FDA Approves Galliprant, a New Animal Drug for Osteoarthritis in Dogs
March 21, 2016
The U.S. Food and Drug Administration today announced the approval of Galliprant (grapiprant tablets), a new animal drug intended to control pain and inflammation associated with osteoarthritis in dogs.
Osteoarthritis (OA) is a condition where cartilage – the protective material that cushions a joint – breaks down over time, causing the bones to rub against each other. This rubbing can permanently damage the joint and cause pain, inflammation, and lameness. Older and overweight dogs are at a higher risk of developing OA.
A new treatment option for dogs with OA, Galliprant is a prostaglandin E2 (PGE2) EP4 receptor antagonist; a non-cyclooxygenase inhibiting, non steroidal anti-inflammatory drug (NSAID). All NSAIDs carry certain risks, including vomiting, diarrhea, not eating/eating less, and lethargy. These drugs must be prescribed by a licensed veterinarian, because professional expertise is needed to diagnose and provide guidance in the control of OA pain.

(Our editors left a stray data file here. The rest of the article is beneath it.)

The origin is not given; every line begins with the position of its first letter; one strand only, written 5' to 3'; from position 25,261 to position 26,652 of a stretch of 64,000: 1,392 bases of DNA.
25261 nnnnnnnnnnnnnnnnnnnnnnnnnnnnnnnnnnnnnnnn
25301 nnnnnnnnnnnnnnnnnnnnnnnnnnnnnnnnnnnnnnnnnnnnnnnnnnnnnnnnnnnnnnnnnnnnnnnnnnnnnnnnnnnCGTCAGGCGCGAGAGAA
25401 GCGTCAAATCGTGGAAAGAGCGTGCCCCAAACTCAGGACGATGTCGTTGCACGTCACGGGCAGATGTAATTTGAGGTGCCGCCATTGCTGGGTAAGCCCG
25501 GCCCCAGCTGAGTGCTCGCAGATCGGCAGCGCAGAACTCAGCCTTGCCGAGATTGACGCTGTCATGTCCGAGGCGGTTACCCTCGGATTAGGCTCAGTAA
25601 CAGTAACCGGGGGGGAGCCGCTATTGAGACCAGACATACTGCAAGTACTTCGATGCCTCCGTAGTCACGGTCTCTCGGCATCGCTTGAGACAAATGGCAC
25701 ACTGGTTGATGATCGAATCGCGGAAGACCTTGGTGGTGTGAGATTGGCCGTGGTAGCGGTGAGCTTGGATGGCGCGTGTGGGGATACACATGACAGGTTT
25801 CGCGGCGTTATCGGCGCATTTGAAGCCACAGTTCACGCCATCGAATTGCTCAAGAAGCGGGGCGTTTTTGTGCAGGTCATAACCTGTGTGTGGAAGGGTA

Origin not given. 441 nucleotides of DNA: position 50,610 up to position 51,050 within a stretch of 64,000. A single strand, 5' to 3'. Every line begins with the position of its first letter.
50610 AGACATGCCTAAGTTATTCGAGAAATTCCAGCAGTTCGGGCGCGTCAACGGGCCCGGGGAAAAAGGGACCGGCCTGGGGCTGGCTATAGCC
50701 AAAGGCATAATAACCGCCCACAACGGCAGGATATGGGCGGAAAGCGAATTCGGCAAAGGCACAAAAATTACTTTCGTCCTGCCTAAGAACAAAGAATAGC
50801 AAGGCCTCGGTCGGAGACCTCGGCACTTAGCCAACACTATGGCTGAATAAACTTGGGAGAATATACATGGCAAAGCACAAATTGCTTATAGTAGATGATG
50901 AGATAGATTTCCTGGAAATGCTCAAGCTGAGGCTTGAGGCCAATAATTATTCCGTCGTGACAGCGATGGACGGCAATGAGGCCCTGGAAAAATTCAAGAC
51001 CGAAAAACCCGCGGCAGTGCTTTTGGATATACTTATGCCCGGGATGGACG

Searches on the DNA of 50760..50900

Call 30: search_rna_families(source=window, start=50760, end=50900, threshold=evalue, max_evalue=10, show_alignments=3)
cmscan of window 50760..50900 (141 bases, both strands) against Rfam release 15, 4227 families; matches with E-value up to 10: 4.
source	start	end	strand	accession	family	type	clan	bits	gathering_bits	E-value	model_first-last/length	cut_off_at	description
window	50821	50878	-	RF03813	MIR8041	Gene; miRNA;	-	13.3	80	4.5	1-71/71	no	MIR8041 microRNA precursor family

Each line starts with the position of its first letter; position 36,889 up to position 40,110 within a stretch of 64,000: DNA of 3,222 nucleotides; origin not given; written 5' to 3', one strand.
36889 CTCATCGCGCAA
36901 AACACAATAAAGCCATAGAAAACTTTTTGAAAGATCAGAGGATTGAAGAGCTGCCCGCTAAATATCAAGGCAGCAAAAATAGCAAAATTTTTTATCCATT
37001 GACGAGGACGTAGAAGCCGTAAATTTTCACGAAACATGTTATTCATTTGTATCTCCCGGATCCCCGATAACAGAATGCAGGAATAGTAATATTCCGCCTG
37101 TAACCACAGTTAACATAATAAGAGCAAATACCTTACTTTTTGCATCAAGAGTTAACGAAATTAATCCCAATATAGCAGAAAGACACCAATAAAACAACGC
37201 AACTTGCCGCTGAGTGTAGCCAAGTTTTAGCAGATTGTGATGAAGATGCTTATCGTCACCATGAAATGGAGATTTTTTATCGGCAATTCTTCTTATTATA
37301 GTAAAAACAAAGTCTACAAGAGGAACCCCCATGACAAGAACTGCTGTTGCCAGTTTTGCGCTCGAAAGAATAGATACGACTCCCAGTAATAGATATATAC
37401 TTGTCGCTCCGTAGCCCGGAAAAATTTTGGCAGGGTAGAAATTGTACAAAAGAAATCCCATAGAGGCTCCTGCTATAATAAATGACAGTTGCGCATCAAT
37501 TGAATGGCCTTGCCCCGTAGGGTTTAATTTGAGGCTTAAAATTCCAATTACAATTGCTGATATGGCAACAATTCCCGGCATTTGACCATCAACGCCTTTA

Other NSAIDs that are FDA-approved for use in dogs include deracoxib (Deramaxx), carprofen (Rimadyl, Novocox, Carprieve, Quellin, Carprofen), meloxicam (Metacam, Loxicom, Orocam, Meloxidyl, Meloxicam), and firocoxib (Previcox).
The application for Galliprant is sponsored by Aratana Therapeutics.